Despite all the predictions that class arbitration would be a thing of the past in the aftermath of the Supreme Court’s decision in Stolt-Nielsen S.A. v. AnimalFeeds International Corp., 130 S. Ct. 1758 (2010), courts continue to distinguish Stolt-Nielsen and allow class arbitration. In Sutter v. Oxford Health Plans LLC, 2012 WL 1088887 (3d Cir. Apr. 3, 2012), the Third Circuit recently distinguished Stolt-Nielsen to allow class arbitration in the face of a broad arbitration clause which an arbitrator read to permit class arbitration despite no specific reference to it.
In Sutter, plaintiff alleged that Oxford improperly denied, underpaid or delayed the reimbursement of physicians’ claims for medical services. The complaint sounded in breach of contract and various violations of New Jersey law. Oxford moved to compel arbitration and the question of whether class arbitration was permissible eventually found its way to the arbitrator. Looking at the arbitration clause of the contract, the arbitrator determined that the clause was broad enough to include class arbitration. Indeed, were it not to permit class arbitration, the clause would make it impossible to bring a class action in any forum.
Oxford moved to vacate the arbitral award, contending that under Stolt-Nielsen, if an arbitration clause is silent on the issue of class arbitration, an arbitrator cannot infer the right to class arbitration. The Third Circuit began with the proposition that “[a]n arbitrator may exceed his powers by ordering class arbitration without authorization” and that under Stolt-Nielsen, “an arbitrator lacks the power to order class arbitration unless there is a contractual basis for concluding that the parties agree to that procedure.” The Third Circuit continued to distinguish Stolt-Nielsen on factual grounds because in that case, among other things, the parties had stipulated that they had not reached agreement on class arbitration, and the “arbitrators were bound to conclude that the parties intended neither to authorize nor to preclude class arbitration.” The Third Circuit concluded that Stolt-Nielsen “did not establish a bright line rule that class arbitration is allowed only under an arbitration agreement that incants ‘class arbitration’ or otherwise expressly provides for aggregate procedures.” Thus, where the arbitration clause was so broad as to include class arbitration, the Third Circuit held that “where, as here, the parties’ intent with respect to class arbitration is in question, the breadth of their arbitration agreement is relevant to the resolution of that question.” The Court thus affirmed the District Court’s denial of Oxford’s motion to vacate the arbitrator’s decision to authorize class arbitration.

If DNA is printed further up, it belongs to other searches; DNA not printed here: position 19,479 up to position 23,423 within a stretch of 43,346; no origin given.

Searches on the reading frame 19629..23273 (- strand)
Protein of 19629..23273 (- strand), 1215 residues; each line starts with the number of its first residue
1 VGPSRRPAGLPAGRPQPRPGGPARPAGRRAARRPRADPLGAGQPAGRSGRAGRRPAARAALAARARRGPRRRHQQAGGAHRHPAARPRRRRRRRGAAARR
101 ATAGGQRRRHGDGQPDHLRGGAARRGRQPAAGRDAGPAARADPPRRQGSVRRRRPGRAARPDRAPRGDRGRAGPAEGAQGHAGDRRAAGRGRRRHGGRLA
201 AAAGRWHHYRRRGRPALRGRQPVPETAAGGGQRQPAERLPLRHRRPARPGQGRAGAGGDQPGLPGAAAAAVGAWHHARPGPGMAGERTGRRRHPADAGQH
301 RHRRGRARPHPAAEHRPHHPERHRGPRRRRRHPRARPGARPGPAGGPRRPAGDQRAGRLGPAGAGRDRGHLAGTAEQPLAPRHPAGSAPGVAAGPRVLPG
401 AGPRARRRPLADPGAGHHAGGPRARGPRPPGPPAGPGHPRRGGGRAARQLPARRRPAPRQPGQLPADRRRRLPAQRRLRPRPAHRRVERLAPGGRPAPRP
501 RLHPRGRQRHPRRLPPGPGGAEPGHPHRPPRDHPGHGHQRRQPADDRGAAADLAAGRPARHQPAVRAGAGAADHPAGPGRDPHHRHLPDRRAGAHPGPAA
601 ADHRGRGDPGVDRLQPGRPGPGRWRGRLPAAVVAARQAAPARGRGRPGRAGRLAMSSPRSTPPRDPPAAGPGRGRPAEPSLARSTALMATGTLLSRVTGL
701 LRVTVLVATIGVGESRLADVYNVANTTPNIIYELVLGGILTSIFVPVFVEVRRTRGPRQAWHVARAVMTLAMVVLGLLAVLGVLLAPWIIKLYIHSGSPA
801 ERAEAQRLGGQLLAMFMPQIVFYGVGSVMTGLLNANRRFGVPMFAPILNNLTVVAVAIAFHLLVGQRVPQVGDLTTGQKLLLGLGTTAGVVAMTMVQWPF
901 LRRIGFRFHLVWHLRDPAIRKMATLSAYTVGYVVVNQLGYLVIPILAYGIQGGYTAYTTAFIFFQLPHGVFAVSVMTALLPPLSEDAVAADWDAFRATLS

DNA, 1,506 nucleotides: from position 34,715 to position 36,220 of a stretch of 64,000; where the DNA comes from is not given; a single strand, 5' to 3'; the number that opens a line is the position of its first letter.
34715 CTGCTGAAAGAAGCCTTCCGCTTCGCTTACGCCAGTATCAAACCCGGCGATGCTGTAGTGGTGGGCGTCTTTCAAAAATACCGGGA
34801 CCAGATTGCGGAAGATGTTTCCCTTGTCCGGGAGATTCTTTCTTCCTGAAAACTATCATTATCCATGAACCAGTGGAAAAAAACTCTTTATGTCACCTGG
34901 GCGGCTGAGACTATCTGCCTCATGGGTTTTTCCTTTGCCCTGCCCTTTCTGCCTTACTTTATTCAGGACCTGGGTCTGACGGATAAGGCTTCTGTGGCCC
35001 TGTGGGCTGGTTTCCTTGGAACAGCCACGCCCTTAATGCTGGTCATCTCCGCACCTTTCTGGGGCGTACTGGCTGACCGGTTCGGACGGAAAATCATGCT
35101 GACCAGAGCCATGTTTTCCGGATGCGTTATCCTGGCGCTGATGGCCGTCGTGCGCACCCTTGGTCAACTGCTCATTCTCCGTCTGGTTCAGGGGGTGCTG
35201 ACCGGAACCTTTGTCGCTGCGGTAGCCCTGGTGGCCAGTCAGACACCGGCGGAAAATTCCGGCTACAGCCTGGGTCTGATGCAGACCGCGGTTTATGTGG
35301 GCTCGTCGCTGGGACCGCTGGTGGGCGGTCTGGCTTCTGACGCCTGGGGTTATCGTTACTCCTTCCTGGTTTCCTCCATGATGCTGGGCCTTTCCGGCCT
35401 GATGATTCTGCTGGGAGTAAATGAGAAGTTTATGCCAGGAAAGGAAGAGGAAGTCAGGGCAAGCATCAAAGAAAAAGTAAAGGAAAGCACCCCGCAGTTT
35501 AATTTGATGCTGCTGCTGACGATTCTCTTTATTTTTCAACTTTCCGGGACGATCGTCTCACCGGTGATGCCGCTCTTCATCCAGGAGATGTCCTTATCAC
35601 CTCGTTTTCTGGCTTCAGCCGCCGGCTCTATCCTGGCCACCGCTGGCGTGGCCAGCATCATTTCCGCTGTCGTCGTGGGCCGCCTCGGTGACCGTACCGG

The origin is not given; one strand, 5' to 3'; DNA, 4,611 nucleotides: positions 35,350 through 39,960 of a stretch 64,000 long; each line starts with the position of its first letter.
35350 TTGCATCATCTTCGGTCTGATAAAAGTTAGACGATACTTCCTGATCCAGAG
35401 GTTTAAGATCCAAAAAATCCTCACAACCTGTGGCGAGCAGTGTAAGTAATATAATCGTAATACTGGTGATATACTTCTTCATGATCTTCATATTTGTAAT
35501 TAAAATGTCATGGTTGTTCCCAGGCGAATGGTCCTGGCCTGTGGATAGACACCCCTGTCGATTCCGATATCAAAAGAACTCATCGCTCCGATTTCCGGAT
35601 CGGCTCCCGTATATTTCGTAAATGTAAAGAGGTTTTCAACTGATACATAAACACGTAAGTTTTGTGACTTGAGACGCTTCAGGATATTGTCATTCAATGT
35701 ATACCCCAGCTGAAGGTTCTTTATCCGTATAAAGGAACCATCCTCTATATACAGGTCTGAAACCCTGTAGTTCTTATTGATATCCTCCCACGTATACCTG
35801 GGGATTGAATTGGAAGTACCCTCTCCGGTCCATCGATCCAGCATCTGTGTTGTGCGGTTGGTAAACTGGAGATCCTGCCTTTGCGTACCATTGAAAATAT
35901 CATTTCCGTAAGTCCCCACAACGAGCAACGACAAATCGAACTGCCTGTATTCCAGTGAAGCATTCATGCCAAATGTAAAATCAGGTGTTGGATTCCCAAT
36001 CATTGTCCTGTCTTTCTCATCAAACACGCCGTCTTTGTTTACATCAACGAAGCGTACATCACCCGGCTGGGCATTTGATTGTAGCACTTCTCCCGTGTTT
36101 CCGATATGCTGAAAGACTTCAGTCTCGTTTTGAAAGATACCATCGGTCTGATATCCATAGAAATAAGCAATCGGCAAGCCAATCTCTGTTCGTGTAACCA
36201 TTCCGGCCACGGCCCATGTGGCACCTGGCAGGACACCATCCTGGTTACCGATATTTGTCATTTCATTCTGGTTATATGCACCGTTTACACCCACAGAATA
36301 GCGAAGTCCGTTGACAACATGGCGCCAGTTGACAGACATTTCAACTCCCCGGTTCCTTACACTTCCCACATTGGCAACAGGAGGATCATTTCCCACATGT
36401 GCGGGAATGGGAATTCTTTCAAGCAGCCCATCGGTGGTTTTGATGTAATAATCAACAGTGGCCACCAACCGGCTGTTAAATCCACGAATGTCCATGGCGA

The Sutter decision follows on the heels of the Second Circuit’s decision in In re American Express Merchants Litigation, in which the Second Circuit declined to enforce a class action waiver in an arbitration clause that would have prevented plaintiffs from having the opportunity to vindicate their statutory rights. While the Supreme Court’s recent decisions on class arbitration, including Stolt-Nielsen and AT&T Mobility v. Concepcion, for example, did not foreclose class arbitration, the emerging case law is beginning to provide a roadmap for companies to understand how to limit such arbitration. Sutter is a lesson learned in the drafting of arbitration clauses – they must be as precise as possible. Seeming “silence” on the issue of class arbitration will not prevent a court from applying traditional principles of contract construction to infer the intent of the parties.